That input was then collated and reviewed by a search committee that I appointed, consisting of one school board member, (Mrs. Christina Buchek) one faculty member (Mrs. Dana Aubuchon), one St. Ann parish school parent (Mr. Joe Morrow), one non-catholic St. Ann school parent (Mr. Tommy Smith), and one parent at large (Mrs. Nancy Williams). This group then reviewed the faculty input as well as their own, and began work on identifying the important skill sets and experiences we are looking for in the candidate.

Taking that information, two of our faculty members, Mrs. Cheryl Thomas and Mrs. Julie Thompson will sort through the resume’s on file with the Archdiocese, and make recommendations on which candidates to invite to inter-views. (I have already had 11 people contact me about the position.) We will conduct those interviews in as timely a manner as possible and keep you updated as we move forward. Please feel free to contact any member of the Search Committee for further information.

Continue Reading


bread“One does not live by bread alone.” It is the first return shot by Jesus to the temptations of the devil. It is the first response of the Son of God about that ongoing struggle against sin and the forces of the evil one to teach us, his brothers and sisters, about what truly matters. And, if we are honest, it is a necessary prescription to that very human temptation to want to turn stones to bread. To take things that will never feed us, never satisfy us, and try to make them do so.

What stones are you trying to feed yourself with?

…If you watched the superbowl commercials of last week, you would have seen many advertisers telling you that driving a certain automobile, eating a certain hamburger, owning a certain possession, will turn your ordinary life into something others will envy. A machine that provides transportation can quickly become a status symbol. Having the ‘right’ possession will lead to a full life. And though we might not ever think it that blatantly, isn’t that exactly how we sometimes treat all those four-wheel “stones”, and possessions – as if they can be nourishing bread? One does not live on 4 by 4 SUV’s alone..

I sometimes smile as I watch my students sitting around the table during soup following mass, trying to sneak peek at their phone texts while sitting right next to live human beings. (I have been guilty of doing the same.) And whether they are texting, snapchatting, facebooking, tindering, (pick your social media) these are only great TOOLS to help foster communication. They are not the end in themselves. True connection requires conversation, looking into the eyes of another, listening with ear and heart to words and gestures and feelings. Communication, connection – those may be begun with these (hold up phone) but these can never become bread. “One does not live on Facebook alone…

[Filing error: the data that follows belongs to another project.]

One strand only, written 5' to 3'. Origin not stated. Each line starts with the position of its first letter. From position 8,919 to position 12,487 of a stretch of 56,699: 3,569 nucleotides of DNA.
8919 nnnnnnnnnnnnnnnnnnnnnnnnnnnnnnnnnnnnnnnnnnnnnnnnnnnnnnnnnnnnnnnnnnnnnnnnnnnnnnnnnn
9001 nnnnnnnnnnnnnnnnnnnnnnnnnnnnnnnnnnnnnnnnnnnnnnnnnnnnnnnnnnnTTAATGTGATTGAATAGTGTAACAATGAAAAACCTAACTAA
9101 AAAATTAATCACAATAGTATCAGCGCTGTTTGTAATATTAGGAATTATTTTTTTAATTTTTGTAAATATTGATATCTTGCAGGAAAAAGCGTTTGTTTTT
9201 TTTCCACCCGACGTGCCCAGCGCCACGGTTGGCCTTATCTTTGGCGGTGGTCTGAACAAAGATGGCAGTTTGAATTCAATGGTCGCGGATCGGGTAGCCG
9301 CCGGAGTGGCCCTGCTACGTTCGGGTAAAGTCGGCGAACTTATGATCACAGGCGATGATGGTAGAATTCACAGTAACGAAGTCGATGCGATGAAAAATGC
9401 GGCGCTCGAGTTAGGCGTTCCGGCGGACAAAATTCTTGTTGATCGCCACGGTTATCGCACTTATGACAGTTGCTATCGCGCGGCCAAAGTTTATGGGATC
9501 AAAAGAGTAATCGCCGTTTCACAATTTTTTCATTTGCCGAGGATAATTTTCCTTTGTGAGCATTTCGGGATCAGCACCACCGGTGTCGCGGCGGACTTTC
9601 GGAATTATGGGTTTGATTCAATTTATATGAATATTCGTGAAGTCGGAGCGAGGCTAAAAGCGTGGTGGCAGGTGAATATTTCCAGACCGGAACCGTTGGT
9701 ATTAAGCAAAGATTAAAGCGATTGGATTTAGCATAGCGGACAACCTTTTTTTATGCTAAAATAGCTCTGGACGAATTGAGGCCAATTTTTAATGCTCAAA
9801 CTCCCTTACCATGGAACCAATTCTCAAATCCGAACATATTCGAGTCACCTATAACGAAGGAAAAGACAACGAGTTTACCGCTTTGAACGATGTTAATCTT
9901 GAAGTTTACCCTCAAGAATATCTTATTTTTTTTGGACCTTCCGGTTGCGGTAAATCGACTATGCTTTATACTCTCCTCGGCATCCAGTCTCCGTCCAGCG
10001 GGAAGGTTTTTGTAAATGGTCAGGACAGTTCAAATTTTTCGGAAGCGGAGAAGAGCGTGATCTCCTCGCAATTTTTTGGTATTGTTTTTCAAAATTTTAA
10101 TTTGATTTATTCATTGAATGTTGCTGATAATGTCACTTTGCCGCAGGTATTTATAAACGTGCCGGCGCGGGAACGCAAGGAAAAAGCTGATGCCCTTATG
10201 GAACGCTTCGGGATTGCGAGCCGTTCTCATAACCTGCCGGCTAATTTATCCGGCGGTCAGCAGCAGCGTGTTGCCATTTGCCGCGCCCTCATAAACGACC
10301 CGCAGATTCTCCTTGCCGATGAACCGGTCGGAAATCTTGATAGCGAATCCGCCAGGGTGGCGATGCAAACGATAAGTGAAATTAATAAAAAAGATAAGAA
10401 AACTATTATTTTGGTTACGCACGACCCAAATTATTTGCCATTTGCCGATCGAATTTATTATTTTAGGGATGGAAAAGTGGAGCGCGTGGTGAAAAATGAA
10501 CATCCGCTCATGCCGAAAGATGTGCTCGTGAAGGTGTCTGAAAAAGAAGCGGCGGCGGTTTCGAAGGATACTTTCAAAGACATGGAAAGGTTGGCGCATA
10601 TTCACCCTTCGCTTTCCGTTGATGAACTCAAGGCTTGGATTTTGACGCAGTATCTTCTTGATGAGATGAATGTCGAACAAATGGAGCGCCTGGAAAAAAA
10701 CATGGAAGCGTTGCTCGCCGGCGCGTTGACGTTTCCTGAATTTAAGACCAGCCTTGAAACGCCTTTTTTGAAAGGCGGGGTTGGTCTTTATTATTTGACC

I listen with interest the conversations that students/parishioners have about binge watching on Netflix. I saw all of “House of Cards” or “Breaking Bad” or “Game of Thrones” or “Downtown Abbey”. They can describe in great depth the plot lines, character motivations, and intrigue of these fictional characters. And in so doing, can feel hip – Can say, I have value. I wonder what our world would be like if we spent the same amount of time and energy working on Ferguson. Or education. Or eradicating poverty… One does not live by Netflix alone…

And so it goes. In a hundred different venues, in a thousand different social interactions, in the complex and amazing ways that we try to navigate what it means to be a human being – we fall prey to that ancient trap of the devil – first learned from the fall of Adam and Eve and then from Jesus temptation in the desert: to take something – anything – and put it in the place of God. To seek nourishment outside of the normal channels which give life. Turning stones to bread.

2000 years after this gospel, I somehow doubt that the tempter has changed tactics. It is very effective tool. A very subtle and sneaky way to go about the work of turning people to sin. Have people turn stones to bread. Have them feed off of things that will not satisfy. Have them put anything but God in the place where only God can fill.

Jesus knew best what feeds us – the Word of God. St. Augustine said it this way – Our hearts are restless until they rest in God. As long as we try to make bread from stones, we will still be hungry.

This week, I invite you to take an honest look at the THINGS that you do on a regular basis. Make a list, a log recording if you dare, of the time you spend during an average week doing stuff. “X” amount of hours at the office. “Y” on the commute. “Z” – with my spouse. “A” with the kids. “B” – with God in prayer. And then, at the end of the week, just look at the chart. What does the time you spend doing the tasks and choices of your life say about who/what is most important? Does it tell you what stones you are quietly trying to turn to bread?